Future civil liabilities

Lawyers also argue the JICMC certificate system is opening them up to possible civil liability issues because it creates a coercive dynamic that incentivizes an accused individual to plead guilty.

“If these individuals really wanted to plead guilty, they would have done so already or at an early stage using duty counsel,” Joseph said.  

This in turn could result in people who use the certificate system potentially appealing guilty convictions down the road because they felt coerced into entering the plea.

“The desire to plead guilty should be free of the constraints of the pressure to plead guilty,” Joseph said. “They should be doing so because they want to, not because they don’t have any other option.”

While the JICMC is an effort to clear the backlog of cases in the criminal justice system, which has increased significantly throughout the COVID-19 pandemic, both Struthers and Joseph say incentivizing guilty pleas is not the way to address the issue.

“In our criminal justice system, there is only one way to lose weight and that is to stop eating,” Struthers said. “What we have here is a situation where the criminal justice system is being asked to solve addiction problems, mental health problems, and poverty, which it is not designed to do.”

Joseph added that legal aid needs to be properly funded because diverting funds away from lawyers representing accused in court and advancing a defense will disproportionally impact vulnerable individuals, including First Nations people and those living in poverty.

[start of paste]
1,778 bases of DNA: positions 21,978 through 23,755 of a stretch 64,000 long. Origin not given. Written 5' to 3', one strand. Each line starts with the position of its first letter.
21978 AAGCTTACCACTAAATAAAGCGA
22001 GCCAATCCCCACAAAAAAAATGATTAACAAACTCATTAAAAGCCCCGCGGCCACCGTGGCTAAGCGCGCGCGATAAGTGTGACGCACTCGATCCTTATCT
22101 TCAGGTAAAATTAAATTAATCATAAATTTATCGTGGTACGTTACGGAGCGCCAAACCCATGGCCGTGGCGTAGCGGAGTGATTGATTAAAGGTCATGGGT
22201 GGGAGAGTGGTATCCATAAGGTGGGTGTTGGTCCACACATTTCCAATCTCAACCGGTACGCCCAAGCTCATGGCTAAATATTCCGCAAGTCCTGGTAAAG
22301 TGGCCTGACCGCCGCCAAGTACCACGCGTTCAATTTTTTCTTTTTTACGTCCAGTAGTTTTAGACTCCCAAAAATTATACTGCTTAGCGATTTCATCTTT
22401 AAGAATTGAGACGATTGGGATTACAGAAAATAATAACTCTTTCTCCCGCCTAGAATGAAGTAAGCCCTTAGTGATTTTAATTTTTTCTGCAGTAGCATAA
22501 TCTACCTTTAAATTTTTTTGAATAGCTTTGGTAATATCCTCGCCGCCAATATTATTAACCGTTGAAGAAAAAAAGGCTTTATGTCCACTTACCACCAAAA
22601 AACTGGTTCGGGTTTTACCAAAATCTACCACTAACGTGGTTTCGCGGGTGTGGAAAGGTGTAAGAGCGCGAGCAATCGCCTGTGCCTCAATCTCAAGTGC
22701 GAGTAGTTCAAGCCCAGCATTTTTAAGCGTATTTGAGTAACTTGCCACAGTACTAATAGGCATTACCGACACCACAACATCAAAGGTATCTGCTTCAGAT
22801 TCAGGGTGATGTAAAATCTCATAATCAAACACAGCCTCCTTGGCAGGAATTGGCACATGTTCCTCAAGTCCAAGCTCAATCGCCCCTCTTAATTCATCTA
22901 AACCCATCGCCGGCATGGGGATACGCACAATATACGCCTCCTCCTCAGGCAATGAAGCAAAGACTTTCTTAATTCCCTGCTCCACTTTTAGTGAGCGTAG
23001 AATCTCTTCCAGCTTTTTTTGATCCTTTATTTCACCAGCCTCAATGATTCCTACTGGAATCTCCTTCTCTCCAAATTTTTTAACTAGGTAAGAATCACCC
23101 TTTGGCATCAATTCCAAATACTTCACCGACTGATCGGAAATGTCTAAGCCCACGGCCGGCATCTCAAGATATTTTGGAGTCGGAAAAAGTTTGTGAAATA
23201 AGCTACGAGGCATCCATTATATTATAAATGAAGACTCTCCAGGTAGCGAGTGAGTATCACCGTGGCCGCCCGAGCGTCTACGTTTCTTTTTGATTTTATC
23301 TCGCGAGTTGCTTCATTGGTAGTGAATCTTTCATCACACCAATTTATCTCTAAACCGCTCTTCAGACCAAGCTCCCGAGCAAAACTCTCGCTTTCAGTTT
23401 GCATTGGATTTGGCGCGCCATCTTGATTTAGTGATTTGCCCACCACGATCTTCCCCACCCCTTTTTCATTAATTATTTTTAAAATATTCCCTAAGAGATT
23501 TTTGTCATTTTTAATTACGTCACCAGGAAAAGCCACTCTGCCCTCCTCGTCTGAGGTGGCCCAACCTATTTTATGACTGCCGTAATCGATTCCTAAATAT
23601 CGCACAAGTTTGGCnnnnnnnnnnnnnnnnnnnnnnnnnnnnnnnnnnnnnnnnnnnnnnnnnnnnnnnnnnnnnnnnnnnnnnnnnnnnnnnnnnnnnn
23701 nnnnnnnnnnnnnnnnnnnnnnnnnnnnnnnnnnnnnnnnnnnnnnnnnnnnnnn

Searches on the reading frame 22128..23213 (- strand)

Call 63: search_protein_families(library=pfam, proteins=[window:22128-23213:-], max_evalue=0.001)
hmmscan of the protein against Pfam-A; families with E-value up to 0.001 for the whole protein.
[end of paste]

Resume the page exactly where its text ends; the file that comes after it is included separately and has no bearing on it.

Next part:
“Nobody wants to be dragged through the criminal justice system,” he said.

“If the government is offering them an opportunity that this lawyer will help you plead guilty, put yourself in that situation. Would you rather, especially If you are in custody, wait until you have your trial of something you are either innocent of or have a defense to, to have your chance to have your day in court, or plead guilty in order to get out sooner?"

Doug Diaczuk

About the Author: Doug Diaczuk

Doug Diaczuk is a reporter and award-winning author from Thunder Bay. He has a master’s degree in English from Lakehead University
Read more


Be the first to read breaking stories. Allow browser notifications on your device. What are browser notifications?
No thanks